Creative Spaces and the Built Environment

Today at the University of Sydney I spoke at the City's forum on Creative Spaces and the Built Environment.

The forum brought together experts within the fields of building, planning, access and safety with those working within the cultural, creative and knowledge sector.

The knowledge and cultural economy in Sydney is growing fast and we need to make sure our city can support it. More than 85 per cent of creative industries are small businesses, and this sector contributes nearly $45 billion to our national economy. Around 40 per cent of those initiatives based in Sydney.

That's why we're building our understand of the regulatory issues impacting upon creative spaces and increasing the number of those spaces in the City.

We've already started the process. In order to support and encourage our artists and creative thinkers to live and work in the city, the City of Sydney has developed its Accommodation Grants program and adapted our properties on Oxford and William Streets to host creative start-ups. We've given old shops, offices, warehouses and even a car park a new life by adapting them to house designers, film makers, musicians, screen writers, architects and artists.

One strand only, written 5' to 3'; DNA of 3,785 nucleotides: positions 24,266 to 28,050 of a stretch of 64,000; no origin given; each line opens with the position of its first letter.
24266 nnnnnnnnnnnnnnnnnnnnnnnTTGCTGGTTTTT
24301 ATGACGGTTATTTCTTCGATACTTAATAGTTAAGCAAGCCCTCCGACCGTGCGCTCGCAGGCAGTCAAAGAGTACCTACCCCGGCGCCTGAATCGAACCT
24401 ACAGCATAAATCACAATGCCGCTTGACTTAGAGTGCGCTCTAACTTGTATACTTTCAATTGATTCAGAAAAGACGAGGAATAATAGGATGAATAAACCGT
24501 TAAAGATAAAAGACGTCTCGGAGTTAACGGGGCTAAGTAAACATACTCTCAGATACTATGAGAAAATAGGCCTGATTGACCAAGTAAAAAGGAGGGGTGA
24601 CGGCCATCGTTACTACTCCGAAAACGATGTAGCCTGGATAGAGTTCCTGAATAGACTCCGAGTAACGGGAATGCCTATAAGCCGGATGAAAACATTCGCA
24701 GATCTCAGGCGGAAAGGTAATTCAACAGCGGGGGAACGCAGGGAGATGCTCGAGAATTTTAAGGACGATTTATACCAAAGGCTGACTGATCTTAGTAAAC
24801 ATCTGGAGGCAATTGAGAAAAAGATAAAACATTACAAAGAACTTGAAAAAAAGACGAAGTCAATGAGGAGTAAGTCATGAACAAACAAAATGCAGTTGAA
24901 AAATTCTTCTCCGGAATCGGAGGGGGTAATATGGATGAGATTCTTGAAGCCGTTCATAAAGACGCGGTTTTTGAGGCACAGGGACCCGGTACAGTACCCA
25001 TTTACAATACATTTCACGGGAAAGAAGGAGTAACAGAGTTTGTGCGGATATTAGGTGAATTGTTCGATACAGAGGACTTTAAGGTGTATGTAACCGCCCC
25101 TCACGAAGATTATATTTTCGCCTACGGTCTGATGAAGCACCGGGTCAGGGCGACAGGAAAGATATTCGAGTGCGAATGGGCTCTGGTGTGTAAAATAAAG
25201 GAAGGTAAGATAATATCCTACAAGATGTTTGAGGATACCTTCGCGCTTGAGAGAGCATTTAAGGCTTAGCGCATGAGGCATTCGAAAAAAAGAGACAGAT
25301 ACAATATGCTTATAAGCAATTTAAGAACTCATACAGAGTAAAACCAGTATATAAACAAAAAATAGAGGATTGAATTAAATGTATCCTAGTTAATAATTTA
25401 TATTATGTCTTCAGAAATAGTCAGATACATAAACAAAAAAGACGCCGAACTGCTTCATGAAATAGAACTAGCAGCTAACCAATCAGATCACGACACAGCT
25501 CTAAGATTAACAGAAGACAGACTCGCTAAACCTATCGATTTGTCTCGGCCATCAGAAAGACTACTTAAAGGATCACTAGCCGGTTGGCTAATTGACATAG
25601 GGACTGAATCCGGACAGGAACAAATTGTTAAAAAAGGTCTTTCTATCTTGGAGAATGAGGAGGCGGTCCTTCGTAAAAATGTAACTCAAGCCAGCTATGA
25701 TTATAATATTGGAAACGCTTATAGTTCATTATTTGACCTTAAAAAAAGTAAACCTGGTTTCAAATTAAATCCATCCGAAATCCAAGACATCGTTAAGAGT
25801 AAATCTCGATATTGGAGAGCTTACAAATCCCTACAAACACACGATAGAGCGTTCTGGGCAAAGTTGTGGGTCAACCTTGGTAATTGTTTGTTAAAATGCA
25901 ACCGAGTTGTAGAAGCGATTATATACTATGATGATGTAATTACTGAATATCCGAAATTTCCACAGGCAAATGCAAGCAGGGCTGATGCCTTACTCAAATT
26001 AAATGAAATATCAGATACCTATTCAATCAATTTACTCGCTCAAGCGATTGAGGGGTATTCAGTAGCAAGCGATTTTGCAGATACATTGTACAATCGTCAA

And recently we gave a grant to the Sydney Fringe Festival for a pop-up theatres trial. The Fringe plans to use around five shopfronts in Newtown and Erskineville as temporary theatres during this year's Festival. The grant will help the Fringe meet the costs of negotiating the approvals process. We hope that this will feed into the development of a temporary theatres license, similar to the licence that's used at the Edinburgh Fringe Festival.

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A City of Sydney live/work creative space.

During our consultations for our Creative City Policy we were often told that lengthy, costly and seemingly "irrational" regulatory processes were a deterrent to many cultural initiatives. Small and medium creative spaces talked of the difficulties they had in complying with the Building Code.

Applicants and consent authorities are often faced with a lack of clear criteria against which to assess the impact of new initiatives such as performance spaces, micro-manufacturing workshops, studios, galleries and pop-up retail spaces. This leads to increased costs and prolonged assessment periods - benefitting no one.

As our cities shift from manufacturing and industry to being drivers of our knowledge and cultural economy, we need our regulatory frameworks to adapt, without sacrificing safety, access or amenity.

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